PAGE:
Well, if you are not using that folder – you could just delete it alltogether so you don’t have to worry about replication? I will say though – make sure that you do not need it really as – once you delete it – it is gone, and will delete any replicas that might be sprinkled on various servers (if there are additional replicas already).

  12. Chad says:

    Yeah- that’s what we ended up doing last night.  Actually- we had tried doing that previously but kept getting an error message saying it was forbidden within ESM.  Finally, I used the MfcMapi tool last night to go in and delete it manually.

    That did the trick.  Of course, I was fully confidant we had nothing in there and that it wasn’t actively being used.

    Thanks again for your input; it is greatly appreciated and I’m looking forward to future articles!

  13. SonnyK says:

    What about OAB and ‘SCHEDULE+ FREE BUSY" replication server? Do we need to right click OAB Version 4 click properties and select replication and add new Exchange 2007 server? If so, then is this performed before ‘Move All Replicas’ or after?

  14. Dave Whitney says:

    SonnyK – if it’s a public folder, the described process will take care of it. There are no exceptional PFs that somehow dodge the efforts of the script.

    Note that there are some PFs which do not have a replica list (and hence no content themselves). Given this, the script makes no changes and there’s nothing you need to worry about.

    The bottom line is you need to look in Public Folder Instances (or on Ex2007 servers, get-publicfolderstatistics) and that list will slowly empty out. Once empty, the process is done. No other manual effort on your part should be required, outside the possibility that you’ve got a persistent replication problem which needs diagnosing (see Bill Long’s extensive blog entries on diagnosing such problems).

  15. Anand says:

    I have a scenario, where Public folder replication in between the Exchange 2000 and Exchange 2007 is fine. My customer has started the replication such that it has been set to Urgent and replicate always.

    The version for store.exe on Exchange is 6.0.6603.0

    This obviously has choked the network. Now due to this the mail flow has been stopped.  We have removed the replica’s from Exchange 2000 for Exchange 2007 and set all the PF’s such that there is no replication.

    However I still see lots of PF messages in the Messages pending submission and messages awaiting directory lookups.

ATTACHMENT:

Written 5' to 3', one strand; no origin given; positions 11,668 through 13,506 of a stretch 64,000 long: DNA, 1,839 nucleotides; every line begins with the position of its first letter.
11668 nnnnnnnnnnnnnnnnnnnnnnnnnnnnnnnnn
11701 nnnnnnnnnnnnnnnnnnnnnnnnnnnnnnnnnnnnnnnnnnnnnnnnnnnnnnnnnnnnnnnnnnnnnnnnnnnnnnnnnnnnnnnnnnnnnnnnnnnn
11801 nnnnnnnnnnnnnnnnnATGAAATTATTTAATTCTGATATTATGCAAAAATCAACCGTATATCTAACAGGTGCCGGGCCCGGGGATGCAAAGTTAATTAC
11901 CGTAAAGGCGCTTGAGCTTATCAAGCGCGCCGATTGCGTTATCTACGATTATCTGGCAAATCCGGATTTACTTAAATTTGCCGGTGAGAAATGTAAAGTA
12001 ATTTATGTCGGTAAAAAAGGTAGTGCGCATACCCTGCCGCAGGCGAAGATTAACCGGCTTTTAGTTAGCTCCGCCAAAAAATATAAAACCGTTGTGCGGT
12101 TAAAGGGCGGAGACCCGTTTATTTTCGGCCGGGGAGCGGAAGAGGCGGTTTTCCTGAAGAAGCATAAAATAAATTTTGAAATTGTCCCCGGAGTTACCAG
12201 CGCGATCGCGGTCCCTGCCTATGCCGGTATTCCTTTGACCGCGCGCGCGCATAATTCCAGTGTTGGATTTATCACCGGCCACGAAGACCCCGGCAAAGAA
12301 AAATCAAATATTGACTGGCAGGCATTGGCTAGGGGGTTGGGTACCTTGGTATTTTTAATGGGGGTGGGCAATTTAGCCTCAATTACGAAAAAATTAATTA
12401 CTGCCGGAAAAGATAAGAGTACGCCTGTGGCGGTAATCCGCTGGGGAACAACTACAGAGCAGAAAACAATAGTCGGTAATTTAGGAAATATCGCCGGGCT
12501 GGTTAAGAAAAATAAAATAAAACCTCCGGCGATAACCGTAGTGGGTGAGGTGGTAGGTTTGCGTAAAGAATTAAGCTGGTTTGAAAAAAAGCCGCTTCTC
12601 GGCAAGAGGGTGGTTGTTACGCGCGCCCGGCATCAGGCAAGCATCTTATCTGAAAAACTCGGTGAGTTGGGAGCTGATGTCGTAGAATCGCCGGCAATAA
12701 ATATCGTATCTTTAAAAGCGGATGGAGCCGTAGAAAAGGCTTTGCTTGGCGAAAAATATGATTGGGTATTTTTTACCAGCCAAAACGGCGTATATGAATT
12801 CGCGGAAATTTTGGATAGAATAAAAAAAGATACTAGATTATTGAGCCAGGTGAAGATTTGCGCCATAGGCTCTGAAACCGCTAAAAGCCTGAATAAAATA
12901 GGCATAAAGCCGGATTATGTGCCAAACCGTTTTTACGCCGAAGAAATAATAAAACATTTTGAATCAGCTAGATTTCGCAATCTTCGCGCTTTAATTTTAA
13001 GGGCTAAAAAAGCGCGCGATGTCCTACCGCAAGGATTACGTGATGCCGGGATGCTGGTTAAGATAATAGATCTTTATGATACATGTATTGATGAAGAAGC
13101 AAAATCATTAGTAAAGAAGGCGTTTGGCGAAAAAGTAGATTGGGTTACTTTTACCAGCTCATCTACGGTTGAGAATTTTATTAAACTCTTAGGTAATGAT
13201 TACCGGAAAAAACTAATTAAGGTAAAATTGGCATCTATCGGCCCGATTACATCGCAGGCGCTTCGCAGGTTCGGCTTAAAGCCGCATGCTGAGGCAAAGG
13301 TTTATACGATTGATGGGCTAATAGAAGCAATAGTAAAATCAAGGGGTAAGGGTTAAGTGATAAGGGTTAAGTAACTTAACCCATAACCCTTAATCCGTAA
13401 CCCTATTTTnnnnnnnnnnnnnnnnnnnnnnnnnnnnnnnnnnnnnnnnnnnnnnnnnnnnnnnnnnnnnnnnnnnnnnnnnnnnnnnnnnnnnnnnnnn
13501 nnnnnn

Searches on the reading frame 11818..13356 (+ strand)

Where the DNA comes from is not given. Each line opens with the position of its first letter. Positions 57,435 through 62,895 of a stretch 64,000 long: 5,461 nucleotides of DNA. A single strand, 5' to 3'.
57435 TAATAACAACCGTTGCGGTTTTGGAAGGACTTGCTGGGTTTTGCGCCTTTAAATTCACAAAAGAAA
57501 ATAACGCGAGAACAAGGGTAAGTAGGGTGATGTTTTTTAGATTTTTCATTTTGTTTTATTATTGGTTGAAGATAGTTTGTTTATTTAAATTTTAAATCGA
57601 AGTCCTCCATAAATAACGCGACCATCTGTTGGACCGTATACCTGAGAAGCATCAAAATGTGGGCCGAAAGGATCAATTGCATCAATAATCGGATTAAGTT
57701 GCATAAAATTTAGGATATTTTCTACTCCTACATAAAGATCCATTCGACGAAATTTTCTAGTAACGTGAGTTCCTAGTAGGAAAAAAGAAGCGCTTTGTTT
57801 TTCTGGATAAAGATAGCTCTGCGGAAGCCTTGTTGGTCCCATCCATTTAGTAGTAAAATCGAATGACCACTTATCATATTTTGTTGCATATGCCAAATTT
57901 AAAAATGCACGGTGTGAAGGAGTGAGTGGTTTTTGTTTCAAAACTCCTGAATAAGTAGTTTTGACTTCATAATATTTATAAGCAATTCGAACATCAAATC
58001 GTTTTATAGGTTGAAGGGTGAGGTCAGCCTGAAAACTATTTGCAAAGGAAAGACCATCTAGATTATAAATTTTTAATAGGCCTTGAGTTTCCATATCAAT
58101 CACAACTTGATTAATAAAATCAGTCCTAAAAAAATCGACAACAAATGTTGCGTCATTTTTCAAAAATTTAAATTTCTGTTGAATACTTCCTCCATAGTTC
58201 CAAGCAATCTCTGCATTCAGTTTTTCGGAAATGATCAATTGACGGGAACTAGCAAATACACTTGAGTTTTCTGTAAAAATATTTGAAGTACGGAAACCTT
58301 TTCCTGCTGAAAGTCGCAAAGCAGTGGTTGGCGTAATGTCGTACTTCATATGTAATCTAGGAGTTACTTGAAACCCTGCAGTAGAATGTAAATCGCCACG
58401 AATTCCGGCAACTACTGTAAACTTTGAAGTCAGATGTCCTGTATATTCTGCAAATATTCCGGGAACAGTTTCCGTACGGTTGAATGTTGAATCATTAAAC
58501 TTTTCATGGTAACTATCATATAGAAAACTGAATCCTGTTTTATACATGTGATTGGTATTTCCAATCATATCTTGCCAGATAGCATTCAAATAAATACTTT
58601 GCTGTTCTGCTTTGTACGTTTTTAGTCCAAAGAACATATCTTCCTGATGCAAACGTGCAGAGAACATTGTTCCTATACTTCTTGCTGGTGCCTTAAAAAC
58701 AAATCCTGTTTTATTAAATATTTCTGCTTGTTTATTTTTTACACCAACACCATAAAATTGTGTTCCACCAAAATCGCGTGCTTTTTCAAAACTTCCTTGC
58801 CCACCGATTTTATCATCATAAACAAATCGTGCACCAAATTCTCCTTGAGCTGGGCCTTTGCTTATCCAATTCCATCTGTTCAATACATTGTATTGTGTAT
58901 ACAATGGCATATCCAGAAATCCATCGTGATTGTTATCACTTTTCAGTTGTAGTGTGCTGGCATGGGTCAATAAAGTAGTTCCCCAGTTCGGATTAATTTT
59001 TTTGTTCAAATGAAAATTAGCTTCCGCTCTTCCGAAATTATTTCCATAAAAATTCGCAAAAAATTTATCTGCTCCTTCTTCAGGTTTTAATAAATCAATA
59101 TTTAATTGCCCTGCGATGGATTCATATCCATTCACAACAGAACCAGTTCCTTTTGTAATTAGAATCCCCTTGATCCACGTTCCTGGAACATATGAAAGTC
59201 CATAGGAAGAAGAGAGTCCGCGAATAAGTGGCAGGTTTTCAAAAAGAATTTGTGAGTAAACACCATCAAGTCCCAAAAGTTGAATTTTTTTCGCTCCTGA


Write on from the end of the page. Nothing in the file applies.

How would i remove these messages and start the mailflow back to normal on the Exchange 2000 server.

  16. Marty says:

    Hi Dave,

    Re: *Moving Public Folders from a Ex2007 CCR cluster to a stand-alone Public Folders server*

    We executed the prescribed process. All ran smoothly and we finished off with a get-PublicFolderStatistics on the source server that returned an empty database. So we deleted the database from the Storage Group, and then removed the Storage Group. We haven’t yet deleted the actual database file from the file system.

    We are now getting MSExchangeSA 9386 Warnings and OAB Generation and Access Issues.

    Another one that stands out is the MSExchangeFBPublish 8197 Error, occurring because a member of the CCR cluster is no longer able to see a valid PF DBase on the virtual machine (for the cluster). Which we removed.

    What did we do wrong? Your post stated that "Once empty, the process is done". Is there some way we could have discovered that the OAB hadn’t been transferred properly – or the site role.

    TIA for your advice.

    Best regards

  17. mkieff says:

    Can anyone point me in the right direction for this question?   We are moving from 2003 to 2007, but in the process we are also moving all the mailboxes to a different Forest, and a different Administrative group.   I need to know what the best way would be to move the Public Folders from the 2003 org to the 2007 servers.  Any ideas?

  18. Exchange says:

    mkieff,

    Between orgs, you can use the Interorg Replication Tool to replicate public folders. Works with Exchange 2007 too:

    http://www.microsoft.com/downloads/details.aspx?FamilyId=E7A951D7-1559-4F8F-B400-488B0C52430E&displaylang=en

  19. guy says:

    Hi,

    I’ve run the addReplicaToPFRecursive.ps1 and it didn’t add any replicas to system folders. Is there another script to run for this or a command line switch? I’m migrating from 2003 to 2007.

    Thx.

    Guy

  20. ccrAlltheWay says:

    If I’m moving 2003 users to a puure 2007 ccr setup, what happens to free busy for those users who still use outlook 2003 and want to see the free busy time of ex2003 users and vice versa? They will have the x500 of the 2003 AG, so will the PF holding the F/B need to be replicated all around, and new users will get the x500 of the 2007 AG, so if thats sitting on a ccr box can we replicate back to the 2003 servers. There’s also a pure PF server in the setup too..

    Thanks!!

  21. Exchange says:

    ccrAlltheWay,

    Yes you should replicate the PFs to E2007 and not delete the original admin group when you migrate from E2003 completely. Essentially, follow this on how to decommission the E2003 server:

    http://technet.microsoft.com/en-us/library/bb288905.aspx

  22. joycat says:

    We have serveral 2-node clustered mailbox servers ; and a dedicated stand-alone public folder server in an Ex2007 environment.  I inherited this Ex2007 network. The stand-alone public folder server has a mailbox store in the same storage group as the public folder store.  Is the mailbox store still needed in Ex2007???  Any input will be greatly appreciated.  Thanks.